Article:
The Power of the Pickle

By Tress Klassen

Somewhere out there, someday soon, a baby named Megatron will lay awake in his crib, cursing Facebook and the power of social media.

The creativity of Facebook groups has expanded enormously, and these virtual groups often have surprising, real-life effects.

Log in to Facebook and search for Megatron; you’ll stumble upon this piece of Facebook gold: “MY SISTER SAID IF I GET ONE MILLION FANS SHE WILL NAME HER BABY MEGATRON” (who loves caps lock?).

It took only 13 days to reach the one million mark.

We’ll never know if this baby really does exist, or if he (according to the page, it’s a boy) is  named Megatron. But it’s the possibility, the idea that you actually helped put into motion what will surely be the most epic life ever — because come on, can you imagine being named Megatron?

That’s the allure of these groups. By clicking a button, you’re suddenly a part of something; you’re changing a life; you’re joining a movement.

And speaking of movements, a powerful revolution swept across Facebook recently, all in support of a pickle. Created on February 3, the page, “Can this pickle get more fans than Nickleback?” (spelled incorrectly to avoid copyright issues), garnered support from all corners of the Internet.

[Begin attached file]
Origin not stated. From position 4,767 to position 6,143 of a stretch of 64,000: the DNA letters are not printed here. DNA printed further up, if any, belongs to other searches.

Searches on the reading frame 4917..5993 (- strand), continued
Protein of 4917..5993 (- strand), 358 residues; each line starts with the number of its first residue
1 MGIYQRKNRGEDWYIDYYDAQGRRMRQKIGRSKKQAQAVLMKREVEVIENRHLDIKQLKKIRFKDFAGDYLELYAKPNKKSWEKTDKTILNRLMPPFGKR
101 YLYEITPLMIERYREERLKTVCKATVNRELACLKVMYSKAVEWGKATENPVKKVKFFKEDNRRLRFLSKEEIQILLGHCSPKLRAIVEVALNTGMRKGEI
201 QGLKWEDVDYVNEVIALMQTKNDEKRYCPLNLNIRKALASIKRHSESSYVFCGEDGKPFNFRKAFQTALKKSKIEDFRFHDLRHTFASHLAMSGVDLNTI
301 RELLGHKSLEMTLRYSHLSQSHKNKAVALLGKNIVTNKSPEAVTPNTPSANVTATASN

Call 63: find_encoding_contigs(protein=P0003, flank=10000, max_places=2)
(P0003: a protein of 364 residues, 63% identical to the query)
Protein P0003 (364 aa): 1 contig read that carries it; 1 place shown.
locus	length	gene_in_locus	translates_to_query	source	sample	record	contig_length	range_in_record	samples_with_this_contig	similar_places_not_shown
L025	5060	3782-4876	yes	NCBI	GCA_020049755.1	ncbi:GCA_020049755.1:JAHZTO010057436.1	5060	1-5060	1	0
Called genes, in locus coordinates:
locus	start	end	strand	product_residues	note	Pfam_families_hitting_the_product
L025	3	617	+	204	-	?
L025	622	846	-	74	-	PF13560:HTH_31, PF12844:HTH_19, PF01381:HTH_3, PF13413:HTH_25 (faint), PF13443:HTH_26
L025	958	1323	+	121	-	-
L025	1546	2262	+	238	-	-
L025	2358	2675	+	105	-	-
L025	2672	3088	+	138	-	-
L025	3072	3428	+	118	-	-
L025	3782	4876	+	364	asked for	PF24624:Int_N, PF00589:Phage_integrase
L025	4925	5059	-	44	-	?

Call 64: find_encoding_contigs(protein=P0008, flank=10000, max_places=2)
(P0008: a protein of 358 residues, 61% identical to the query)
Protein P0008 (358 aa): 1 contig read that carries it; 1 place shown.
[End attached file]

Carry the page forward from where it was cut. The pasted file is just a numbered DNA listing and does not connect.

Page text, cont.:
In just 16 days, the pickle had more fans than Nickelback; by February 24, the pickle had 1,487,000 fans, surpassing Nickelback’s 1,423,000 Facebook supporters, which the group had accumulated over almost two years.

But these fan pages can do more than just damage musicians’ self-esteems, and can have effects outside the virtual world. Last Christmas, a fan page formed to help Rage Against the Machine’s 1992 hit “Killing in the Name” beat X Factor-winner Joe McElderry’s “The Climb” in a battle for the U.K.’s number one Christmas single. Tim Morello, Rage Against the Machine’s guitarist, voiced his support for the page, while Simon Cowell condemned the group.

The power of Facebook prevailed, and for the first time in five years X Factor was vanquished. Facebook groups may often be juvenile, and even pointless: “What the hell, i wanted an orange popsicle” (created by Syracuse’s very own Kaitlin Maloney), or “I rode my goat to school this morning” (for “those of us who have a goat, had a goat, and wish we had a goat”).

But now and then a lone group stands out from the masses, and sometimes these pages can do more than entertain — sometimes, Facebook can change lives, name babies, insult Simon Cowell, and, of course, support pickles.


Tress Klassen works as the opinions Web editor at The Student Voice. She is a freshman magazine major at SU.

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